dojox.mobile.compat is not necessary but is certainly best practice. Its functionality is not baked into
dojox.mobile's base to keep
dojox.mobile as compact as possible.
Now that we have our iPhone theme and
dojox.mobile resources loaded, let's add some sample widgets to the page.
Creating Views and Widgets
As you've seen, there are minimal requirements to create a
dojox.mobile-ready page; adding widgets to the page is no different. Before we start creating widgets, let's review a few of the widgets
- View - A view is a virtual "page" within a mobile app. It scrolls to the left and right and the page can be any number of views deep.
- ScrollingView - Allows for a header and/or footer to be anchored to the top or bottom allowing the middle content portion to be scrolled
- Button - A simple button
- Switch - An on/off toggling switch
- Heading - A simple heading
- ListItem - A basic list item
- TabBar & TabBarButton - Tabbed content management, templated in one of two methods: Segmented Control (blue, usually on the top) or TabBar (black, usually on the bottom)
- ...and more!
Remember that all widgets are styled to look like the device's OS (as specified by the stylesheet you provide). Also remember that you will likely want to make your icons and widgets work and look like each device you intend to support.
Now that you're acquainted with some of the widgets baked into
dojox.mobile, let's create a basic view with a heading, a few list items, and a switch:
<!-- the view or "page"; select it as the "home" screen --> <div id="settings" dojoType="dojox.mobile.View" selected="true"> <!-- a sample heading --> <h1 dojoType="dojox.mobile.Heading">"Homepage" View</h1> <!-- a rounded rectangle list container --> <ul dojoType="dojox.mobile.RoundRectList"> <!-- list item with an icon containing a switch --> <li dojoType="dojox.mobile.ListItem" icon="images/icon-1.png"> Airplane Mode <!-- the switch --> <div class="mblItemSwitch" dojoType="dojox.mobile.Switch"></div> </li> <!-- list item with an icon that slides this view away and then loads another page --> <li dojoType="dojox.mobile.ListItem" icon="images/icon-2.png" rightText="mac"> Wi-Fi </li> <!-- list item with an icon that slides to a view called "general" --> <li dojoType="dojox.mobile.ListItem" icon="images/icon-3.png" rightText="AcmePhone" moveTo="general"> Carrier </li> </ul> </div>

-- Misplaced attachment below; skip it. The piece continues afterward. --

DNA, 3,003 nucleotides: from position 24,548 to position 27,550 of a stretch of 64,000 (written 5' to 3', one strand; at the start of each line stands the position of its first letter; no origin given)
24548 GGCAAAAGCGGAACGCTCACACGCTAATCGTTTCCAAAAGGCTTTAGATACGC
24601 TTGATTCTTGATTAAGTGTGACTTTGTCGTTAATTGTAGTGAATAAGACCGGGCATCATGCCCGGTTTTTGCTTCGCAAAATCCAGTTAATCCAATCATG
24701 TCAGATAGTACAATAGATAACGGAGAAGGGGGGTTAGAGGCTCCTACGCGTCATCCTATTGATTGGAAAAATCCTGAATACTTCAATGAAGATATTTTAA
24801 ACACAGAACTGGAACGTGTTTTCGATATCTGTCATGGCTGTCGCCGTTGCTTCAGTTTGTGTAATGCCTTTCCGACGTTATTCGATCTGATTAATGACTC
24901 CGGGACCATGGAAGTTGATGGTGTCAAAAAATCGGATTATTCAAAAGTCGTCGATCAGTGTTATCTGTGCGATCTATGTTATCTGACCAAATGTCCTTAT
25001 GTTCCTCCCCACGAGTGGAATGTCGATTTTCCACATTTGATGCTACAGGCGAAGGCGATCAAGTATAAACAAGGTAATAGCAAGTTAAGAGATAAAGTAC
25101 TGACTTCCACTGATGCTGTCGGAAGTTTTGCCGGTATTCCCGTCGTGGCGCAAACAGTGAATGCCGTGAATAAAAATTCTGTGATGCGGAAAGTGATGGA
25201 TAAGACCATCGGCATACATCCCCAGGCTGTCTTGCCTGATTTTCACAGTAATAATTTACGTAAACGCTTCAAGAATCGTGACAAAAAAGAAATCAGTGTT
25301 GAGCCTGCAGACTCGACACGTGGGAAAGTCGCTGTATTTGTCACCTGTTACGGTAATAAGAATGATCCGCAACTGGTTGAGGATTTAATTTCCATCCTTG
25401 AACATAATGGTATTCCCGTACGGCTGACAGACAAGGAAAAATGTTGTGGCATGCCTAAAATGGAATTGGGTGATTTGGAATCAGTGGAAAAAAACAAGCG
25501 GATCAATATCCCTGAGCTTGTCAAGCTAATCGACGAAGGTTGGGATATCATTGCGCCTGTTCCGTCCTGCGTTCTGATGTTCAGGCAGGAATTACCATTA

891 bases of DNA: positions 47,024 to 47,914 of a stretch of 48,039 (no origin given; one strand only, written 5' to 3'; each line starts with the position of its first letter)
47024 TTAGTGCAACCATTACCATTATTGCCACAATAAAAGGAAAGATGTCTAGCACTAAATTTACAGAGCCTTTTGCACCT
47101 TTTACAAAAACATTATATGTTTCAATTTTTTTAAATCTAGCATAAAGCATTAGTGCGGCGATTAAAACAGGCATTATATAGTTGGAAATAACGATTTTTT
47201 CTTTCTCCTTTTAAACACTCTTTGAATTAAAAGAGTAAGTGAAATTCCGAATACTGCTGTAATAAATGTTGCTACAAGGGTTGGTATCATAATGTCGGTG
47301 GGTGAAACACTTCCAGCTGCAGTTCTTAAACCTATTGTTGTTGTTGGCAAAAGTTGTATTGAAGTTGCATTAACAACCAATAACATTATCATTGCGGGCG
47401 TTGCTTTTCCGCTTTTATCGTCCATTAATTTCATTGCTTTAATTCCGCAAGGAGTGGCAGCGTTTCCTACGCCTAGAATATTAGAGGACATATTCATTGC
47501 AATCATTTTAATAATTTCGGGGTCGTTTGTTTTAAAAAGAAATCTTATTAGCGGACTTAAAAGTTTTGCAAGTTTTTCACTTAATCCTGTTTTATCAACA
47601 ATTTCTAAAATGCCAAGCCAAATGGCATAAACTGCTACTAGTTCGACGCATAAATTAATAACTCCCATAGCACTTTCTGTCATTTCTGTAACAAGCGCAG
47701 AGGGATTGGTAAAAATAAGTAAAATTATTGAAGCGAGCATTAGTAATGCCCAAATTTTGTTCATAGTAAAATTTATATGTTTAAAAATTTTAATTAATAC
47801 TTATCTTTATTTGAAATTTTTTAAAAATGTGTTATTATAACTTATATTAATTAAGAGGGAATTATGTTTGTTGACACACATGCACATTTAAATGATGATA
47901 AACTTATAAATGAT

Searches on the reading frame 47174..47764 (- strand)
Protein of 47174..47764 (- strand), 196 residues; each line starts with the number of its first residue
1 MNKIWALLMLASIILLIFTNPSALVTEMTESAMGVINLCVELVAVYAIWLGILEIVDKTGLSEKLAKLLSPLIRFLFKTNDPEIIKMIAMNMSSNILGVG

When the user taps the "Carrier" item and is shifted to the "General" view (or anywhere except the home view), an iPhone-style "back" button displays in the upper left corner by setting the "back" attribute on the subsequent view's Heading widget, so there's no need to add a "Back" button within your view.
Above we created one simple view. Of course most mobile applications will want more than one view so let's create the "general" view we reference in the sample above, as well as an "about" view:
<!-- The "General" sub-page --> <div id="general" dojoType="dojox.mobile.View"> <!-- a sample heading --> <h1 dojoType="dojox.mobile.Heading" back="Settings" moveTo="settings">General View</h1> <!-- a rounded rectangle list container --> <ul dojoType="dojox.mobile.RoundRectList"> <li dojoType="dojox.mobile.ListItem" moveTo="about"> About </li> <li dojoType="dojox.mobile.ListItem" rightText="2h 40m" moveTo="about"> Usage </li> </ul> </div> <!-- And let's add another view "About" --> <div id="about" dojoType="dojox.mobile.View"> <!-- Main view heading --> <h1 dojoType="dojox.mobile.Heading" back="General" moveTo="general">About</h1> <!-- subheading --> <h2 dojoType="dojox.mobile.RoundRectCategory">Generic Mobile Device</h2> <!-- a rounded rectangle list container --> <ul dojoType="dojox.mobile.RoundRectList"> <li dojoType="dojox.mobile.ListItem" rightText="AcmePhone"> Network </li> <li dojoType="dojox.mobile.ListItem" rightText="AcmePhone"> Line </li> <li dojoType="dojox.mobile.ListItem" rightText="1024"> Songs </li> <li dojoType="dojox.mobile.ListItem" rightText="10"> Videos </li> </ul> </div>
Note the custom attributes used within the widgets. A complete listing of custom options/attributes is available within the
dojox.mobile API docs for each widget. Also note that the markup provides for search engine friendly content strategies!
Congratulations, you've just created your first
dojox.mobile web application!
dojox.mobile makes creating the basic elements of a mobile web application a breeze! While your mobile web application will be more complex than our sample above, it's important to note that
dojox.mobile provides the basic themes, widgets, methodology for creating multi-view web applications.
Here are a few more resources about
Now that we've covered the basics of the using
dojox.mobile, the next series of posts will focus on creating a dynamic, data-driven mobile web application called TweetView. TweetView will feature numerous
dojox.mobile widgets and work with both Android and iOS-based devices. The web application will pull tweets from Twitter and format them into elegant, usable web applications.